Having a rich variety of custom proteins may allow scientists to consider using them for tasks that do not exist in nature, such as catalyzing industrial chemical reactions, Hecht said. "Critters in nature haven’t been challenged to solve the technological problems we’re faced with today," he said. "If we are limited by what nature has given us, we are not going to tackle those problems."


Additional Contact: Joe Blumberg, Rutgers University,
732-932-7084 x652,
blumberg@ur.rutgers.edu

Steven Schultz | EurekAlert!
Further information:
http://www.princeton.edu/

More articles from Life Sciences:

nachricht Rainbow colors reveal cell history: Uncovering β-cell heterogeneity
22.09.2017 | DFG-Forschungszentrum für Regenerative Therapien TU Dresden

nachricht The pyrenoid is a carbon-fixing liquid droplet
22.09.2017 | Max-Planck-Institut für Biochemie

All articles from Life Sciences >>>

The most recent press releases about innovation >>>

Die letzten 5 Focus-News des innovations-reports im Überblick:

Im Focus: The pyrenoid is a carbon-fixing liquid droplet

Plants and algae use the enzyme Rubisco to fix carbon dioxide, removing it from the atmosphere and converting it into biomass. Algae have figured out a way to increase the efficiency of carbon fixation. They gather most of their Rubisco into a ball-shaped microcompartment called the pyrenoid, which they flood with a high local concentration of carbon dioxide. A team of scientists at Princeton University, the Carnegie Institution for Science, Stanford University and the Max Plank Institute of Biochemistry have unravelled the mysteries of how the pyrenoid is assembled. These insights can help to engineer crops that remove more carbon dioxide from the atmosphere while producing more food.

A warming planet

Im Focus: Highly precise wiring in the Cerebral Cortex

Our brains house extremely complex neuronal circuits, whose detailed structures are still largely unknown. This is especially true for the so-called cerebral cortex of mammals, where among other things vision, thoughts or spatial orientation are being computed. Here the rules by which nerve cells are connected to each other are only partly understood. A team of scientists around Moritz Helmstaedter at the Frankfiurt Max Planck Institute for Brain Research and Helene Schmidt (Humboldt University in Berlin) have now discovered a surprisingly precise nerve cell connectivity pattern in the part of the cerebral cortex that is responsible for orienting the individual animal or human in space.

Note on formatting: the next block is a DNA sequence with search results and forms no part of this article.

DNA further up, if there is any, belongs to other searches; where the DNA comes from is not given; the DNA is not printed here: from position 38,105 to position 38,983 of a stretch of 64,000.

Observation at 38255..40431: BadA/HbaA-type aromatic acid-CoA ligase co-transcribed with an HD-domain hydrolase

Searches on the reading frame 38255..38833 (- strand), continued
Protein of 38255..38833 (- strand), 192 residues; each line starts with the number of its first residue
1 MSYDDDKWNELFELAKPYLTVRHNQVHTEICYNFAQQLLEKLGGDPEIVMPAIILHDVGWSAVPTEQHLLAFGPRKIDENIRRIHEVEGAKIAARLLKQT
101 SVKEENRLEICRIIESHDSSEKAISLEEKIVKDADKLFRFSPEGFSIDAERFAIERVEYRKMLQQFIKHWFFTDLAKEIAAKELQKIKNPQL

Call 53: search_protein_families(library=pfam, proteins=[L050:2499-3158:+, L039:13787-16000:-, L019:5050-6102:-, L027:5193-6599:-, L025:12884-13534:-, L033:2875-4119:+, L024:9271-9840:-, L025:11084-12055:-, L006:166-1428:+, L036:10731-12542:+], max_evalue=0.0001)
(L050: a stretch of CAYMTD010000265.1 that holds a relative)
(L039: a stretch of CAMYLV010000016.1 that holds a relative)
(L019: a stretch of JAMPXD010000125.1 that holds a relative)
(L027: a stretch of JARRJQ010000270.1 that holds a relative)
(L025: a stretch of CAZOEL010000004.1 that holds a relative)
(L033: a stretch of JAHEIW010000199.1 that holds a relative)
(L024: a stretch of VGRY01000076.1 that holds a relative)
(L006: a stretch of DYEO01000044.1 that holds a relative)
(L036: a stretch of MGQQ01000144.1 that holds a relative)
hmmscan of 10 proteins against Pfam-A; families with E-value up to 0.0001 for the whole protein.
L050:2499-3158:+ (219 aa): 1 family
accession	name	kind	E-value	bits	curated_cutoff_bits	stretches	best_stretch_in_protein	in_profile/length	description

The researchers report online in Nature (Schmidt et al., 2017. Axonal synapse sorting in medial entorhinal cortex, DOI: 10.1038/nature24005) that synapses in...

Im Focus: Tiny lasers from a gallery of whispers

New technique promises tunable laser devices

Whispering gallery mode (WGM) resonators are used to make tiny micro-lasers, sensors, switches, routers and other devices. These tiny structures rely on a...

Im Focus: Ultrafast snapshots of relaxing electrons in solids

Using ultrafast flashes of laser and x-ray radiation, scientists at the Max Planck Institute of Quantum Optics (Garching, Germany) took snapshots of the briefest electron motion inside a solid material to date. The electron motion lasted only 750 billionths of the billionth of a second before it fainted, setting a new record of human capability to capture ultrafast processes inside solids!

When x-rays shine onto solid materials or large molecules, an electron is pushed away from its original place near the nucleus of the atom, leaving a hole...

Im Focus: Quantum Sensors Decipher Magnetic Ordering in a New Semiconducting Material

For the first time, physicists have successfully imaged spiral magnetic ordering in a multiferroic material. These materials are considered highly promising candidates for future data storage media. The researchers were able to prove their findings using unique quantum sensors that were developed at Basel University and that can analyze electromagnetic fields on the nanometer scale. The results – obtained by scientists from the University of Basel’s Department of Physics, the Swiss Nanoscience Institute, the University of Montpellier and several laboratories from University Paris-Saclay – were recently published in the journal Nature.

Multiferroics are materials that simultaneously react to electric and magnetic fields. These two properties are rarely found together, and their combined...

All Focus news of the innovation-report >>>

Anzeige

Anzeige

Event News

“Lasers in Composites Symposium” in Aachen – from Science to Application

19.09.2017 | Event News

I-ESA 2018 – Call for Papers

12.09.2017 | Event News

EMBO at Basel Life, a new conference on current and emerging life science research

06.09.2017 | Event News

 
Latest News

Rainbow colors reveal cell history: Uncovering β-cell heterogeneity

22.09.2017 | Life Sciences

Penn first in world to treat patient with new radiation technology

22.09.2017 | Medical Engineering

Calculating quietness

22.09.2017 | Physics and Astronomy

VideoLinks
B2B-VideoLinks
More VideoLinks >>>